Thumbs out and elbows bent for the ideal off-road driving position.

Finally, the fun is about to begin, and the first obstacle is the Deep Ditch. It’s a basic starter obstacle designed to make participants understand how their SUVs crawl with their low ratio engaged and how to recover from a failed hill-climb manoeuvre should they get stuck. But, before we can get moving in the Thar, I have to walk the obstacle with Tejas, looking out for any potential hazards like loose rocks or sand that would hamper my progress. “It is imperative to walk every obstacle before you have a go in your car,” he cautions.

Scouting done, I buckle up, select four-wheel-drive low and set off gingerly. Using the Thar’s  hill-descent control, I begin the slow crawl into the Deep Ditch, trying my best to overcome my instinct of touching the brake pedal. The Thar lowers itself into the ditch with ease, but the next challenge is clambering up and out on the other side. On the steep incline, I manage to stall – a rookie mistake. Still, it gave me the opportunity to learn the ‘failed hill-climb’ manoeuvre. This involves rolling back down the incline onto a flatter surface, slotting the car into first and powering your way out. It takes me a few attempts, but I make it out in the end.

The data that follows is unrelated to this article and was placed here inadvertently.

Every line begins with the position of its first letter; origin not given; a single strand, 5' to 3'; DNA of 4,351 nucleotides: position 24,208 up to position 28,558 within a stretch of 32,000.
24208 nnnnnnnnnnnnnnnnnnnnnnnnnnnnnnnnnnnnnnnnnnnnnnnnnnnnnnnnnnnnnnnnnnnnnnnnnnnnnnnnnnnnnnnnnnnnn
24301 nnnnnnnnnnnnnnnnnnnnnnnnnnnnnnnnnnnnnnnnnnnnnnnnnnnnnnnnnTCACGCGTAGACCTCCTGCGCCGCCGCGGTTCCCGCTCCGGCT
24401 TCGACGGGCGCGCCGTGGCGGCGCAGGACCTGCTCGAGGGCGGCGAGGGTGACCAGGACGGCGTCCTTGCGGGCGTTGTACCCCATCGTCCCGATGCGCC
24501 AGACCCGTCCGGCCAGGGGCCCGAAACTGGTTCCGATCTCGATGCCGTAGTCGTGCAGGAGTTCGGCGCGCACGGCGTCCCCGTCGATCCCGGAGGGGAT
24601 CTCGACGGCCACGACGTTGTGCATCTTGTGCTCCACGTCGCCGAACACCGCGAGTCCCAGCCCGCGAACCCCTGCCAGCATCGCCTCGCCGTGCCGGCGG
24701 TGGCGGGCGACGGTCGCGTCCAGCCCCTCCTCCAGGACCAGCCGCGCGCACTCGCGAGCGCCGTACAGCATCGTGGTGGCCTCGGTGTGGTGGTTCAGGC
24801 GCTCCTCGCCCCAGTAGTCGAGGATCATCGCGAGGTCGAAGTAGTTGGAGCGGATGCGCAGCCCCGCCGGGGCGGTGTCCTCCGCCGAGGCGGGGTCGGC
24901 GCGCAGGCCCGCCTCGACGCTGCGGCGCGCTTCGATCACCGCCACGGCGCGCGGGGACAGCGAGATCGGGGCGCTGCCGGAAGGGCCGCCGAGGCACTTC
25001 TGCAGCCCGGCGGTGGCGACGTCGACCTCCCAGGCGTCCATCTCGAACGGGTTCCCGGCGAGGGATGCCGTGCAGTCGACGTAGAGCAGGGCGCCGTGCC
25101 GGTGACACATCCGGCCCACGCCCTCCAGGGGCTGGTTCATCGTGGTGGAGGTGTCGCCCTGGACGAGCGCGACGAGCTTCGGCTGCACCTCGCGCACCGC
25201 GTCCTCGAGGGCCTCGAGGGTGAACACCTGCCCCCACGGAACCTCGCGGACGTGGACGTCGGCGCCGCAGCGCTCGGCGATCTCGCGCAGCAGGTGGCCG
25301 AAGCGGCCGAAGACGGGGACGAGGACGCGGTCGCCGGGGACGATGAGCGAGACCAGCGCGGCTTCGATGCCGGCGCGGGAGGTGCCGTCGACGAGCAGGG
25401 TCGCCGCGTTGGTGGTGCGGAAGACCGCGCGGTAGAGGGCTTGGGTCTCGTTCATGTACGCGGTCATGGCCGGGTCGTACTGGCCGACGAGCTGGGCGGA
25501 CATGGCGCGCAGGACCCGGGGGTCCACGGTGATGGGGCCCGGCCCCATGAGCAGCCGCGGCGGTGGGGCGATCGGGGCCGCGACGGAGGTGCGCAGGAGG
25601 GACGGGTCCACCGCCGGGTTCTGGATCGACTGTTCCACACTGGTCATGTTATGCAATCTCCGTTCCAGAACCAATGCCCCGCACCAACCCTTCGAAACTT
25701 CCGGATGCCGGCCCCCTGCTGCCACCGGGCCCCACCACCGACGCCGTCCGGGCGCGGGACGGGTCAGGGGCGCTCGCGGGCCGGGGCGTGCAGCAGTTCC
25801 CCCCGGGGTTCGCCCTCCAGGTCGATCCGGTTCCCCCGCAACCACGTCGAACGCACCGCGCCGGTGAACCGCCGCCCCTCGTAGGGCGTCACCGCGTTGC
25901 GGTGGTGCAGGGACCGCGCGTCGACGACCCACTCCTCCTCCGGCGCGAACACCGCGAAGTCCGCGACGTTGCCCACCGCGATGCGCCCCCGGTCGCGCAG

The second obstacle involves rock crawling over a small patch of land. It’s all about slow speed and precise driving, as you have to place your wheels at the correct angle to avoid splitting open your tyres on the sharp rocks beneath them. That might sound a bit daunting, but frankly, I found this obstacle much easier to negotiate than the first.

Next up, the one known as the Devil’s Hump, which is basically a giant hump in the middle of the trail, set at an angle. You have to take a diagonal approach while crossing it, to avoid getting beached. “You have to go slow and be careful, as the car will put one tyre in the air,” Tejas says. I approach with caution, tapping the accelerator lightly as the Thar begins climbing the hump. As I go over the crest, the car suddenly drops its front left tyre to the ground, swinging the rear right tyre high in the air. It is quite unnerving, but loads of fun.